Slow uptake of €300m Brexit loans
Only €8.5m of a €300m Brexit loan scheme launched last March has been sanctioned.
In sharp contrast, the €150m Agriculture Ca flow Support Loan Scheme for farmers in 2017 was fully committed after one month. Minister for Business, Enterprise and Innovation Heather Humphreys revealed last week that only 224 Brexit loans had yet been approved by the Strategic Banking Corporation of Ireland (SBCI), and only 38 had progressed to sanction at bank level (totalling €8.5m).
The sche ffers affordable working capital for up to three years to eligible, Brexit-impacted companies with up to 499 employees. Participating finance providers are the Bank of Ireland, Ulster Bank and Allied Irish Bank.
A year previously, more than 4,200 farmers availed of the €150m Agriculture Cashflow Support Loan Scheme (average loan of about €34,000). It addressed the impact of sterling exchange rate fluctuation arising from Brexit, and of lower farm commodity prices in 2016. It offered working capital funding at an interest rate of 2.95%. Uptake has been low of the €300m Brexit loan scheme (maximum interest rate 4%), despite at least 40% of it being earmarked for food companies. Only about 4% of applications were unsuccessful.
In the Dáil, Ms Humphreys said: “Businesses must consider carefully whether they want to take up the offer of finance. The Government is providing an array of supports to businesses through Departments and agencies, but ultimately businesses have to decide themselves whether they want to avail of the supports.” She noted that the interest rate of 4% or less is attractive, bearing in mind that the interest rate for new business loans in Ireland was double the eurozone average rate throughout 2017.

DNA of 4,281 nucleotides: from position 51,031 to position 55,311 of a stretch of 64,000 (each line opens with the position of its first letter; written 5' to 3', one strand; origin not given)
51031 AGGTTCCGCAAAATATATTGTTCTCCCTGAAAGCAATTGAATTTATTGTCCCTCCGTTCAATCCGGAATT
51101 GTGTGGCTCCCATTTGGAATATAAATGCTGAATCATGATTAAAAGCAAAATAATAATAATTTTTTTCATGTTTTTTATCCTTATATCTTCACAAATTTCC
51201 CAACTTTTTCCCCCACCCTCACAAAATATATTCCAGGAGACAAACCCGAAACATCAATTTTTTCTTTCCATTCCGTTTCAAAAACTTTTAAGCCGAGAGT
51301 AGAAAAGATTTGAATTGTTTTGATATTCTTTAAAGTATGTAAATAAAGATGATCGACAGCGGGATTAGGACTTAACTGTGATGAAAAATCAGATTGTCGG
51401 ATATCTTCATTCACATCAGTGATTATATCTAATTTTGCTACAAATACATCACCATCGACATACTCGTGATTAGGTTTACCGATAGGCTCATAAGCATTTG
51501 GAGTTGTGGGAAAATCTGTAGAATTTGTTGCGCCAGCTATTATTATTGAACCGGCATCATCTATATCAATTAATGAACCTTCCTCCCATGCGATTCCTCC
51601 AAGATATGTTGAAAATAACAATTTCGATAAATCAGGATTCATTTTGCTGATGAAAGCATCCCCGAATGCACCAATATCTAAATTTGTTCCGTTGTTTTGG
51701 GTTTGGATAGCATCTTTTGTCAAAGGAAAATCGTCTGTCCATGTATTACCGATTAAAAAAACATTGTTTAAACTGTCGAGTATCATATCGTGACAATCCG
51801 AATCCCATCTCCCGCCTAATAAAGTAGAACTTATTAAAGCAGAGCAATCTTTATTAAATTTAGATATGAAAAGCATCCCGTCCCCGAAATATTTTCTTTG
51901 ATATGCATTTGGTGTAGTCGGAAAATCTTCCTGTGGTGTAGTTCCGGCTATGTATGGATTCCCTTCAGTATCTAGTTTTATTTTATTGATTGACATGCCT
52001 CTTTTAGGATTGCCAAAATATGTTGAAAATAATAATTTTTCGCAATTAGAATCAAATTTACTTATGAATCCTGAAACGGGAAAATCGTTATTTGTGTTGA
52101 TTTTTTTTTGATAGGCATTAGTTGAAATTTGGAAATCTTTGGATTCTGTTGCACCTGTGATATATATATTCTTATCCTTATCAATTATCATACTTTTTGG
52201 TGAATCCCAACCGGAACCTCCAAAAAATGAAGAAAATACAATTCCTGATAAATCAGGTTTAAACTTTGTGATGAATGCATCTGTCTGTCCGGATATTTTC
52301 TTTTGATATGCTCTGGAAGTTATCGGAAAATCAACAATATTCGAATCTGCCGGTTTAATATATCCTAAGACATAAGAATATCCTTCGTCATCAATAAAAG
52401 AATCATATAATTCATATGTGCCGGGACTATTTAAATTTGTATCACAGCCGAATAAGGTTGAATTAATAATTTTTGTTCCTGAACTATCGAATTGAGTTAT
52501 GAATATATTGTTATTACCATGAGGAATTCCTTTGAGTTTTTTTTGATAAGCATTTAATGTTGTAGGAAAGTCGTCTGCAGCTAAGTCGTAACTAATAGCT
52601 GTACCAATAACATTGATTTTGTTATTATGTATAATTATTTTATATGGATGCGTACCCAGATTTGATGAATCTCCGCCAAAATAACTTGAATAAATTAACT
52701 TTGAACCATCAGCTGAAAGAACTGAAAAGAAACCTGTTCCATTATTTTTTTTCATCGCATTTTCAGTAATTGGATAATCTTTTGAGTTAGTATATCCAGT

The Government will be hoping for a much bett response when it launches the Future Growth Loan Scheme in 2019. It was announced in the recent budget as a loan fund of up to €300m available to Irish businesses for terms of 8-10 years, including farmers, the seafood sector and agri-food businesses, to support strategic, long-term investment in a postbrexit environment.
Loans of up to €500,000 unsecured, with favourable terms for up to 10 years to support capital investment, will be offered. Ms Humphreys said: “Currently, the pillar banks will only lend for up to seven years.
“We will be passing the legislation required and launching the scheme in early January next year.” Agriculture Minister Michael Creed said €120m of the €300m will be available as an agri-food package. “However, unlike previous similar schemes, this can be reviewed and adjusted according to demand. “This will be a long-awaited source of finance for young and new entrant farmers, especially the cohort who do not have high levels of security. “It will also serve smaller-scale farmers, who often do not have the leverage to negotiate for more favourable terms with their banking institution.”
However, the farming organisations have been critical of the Future Growth Loan Scheme because it is not available for working capital.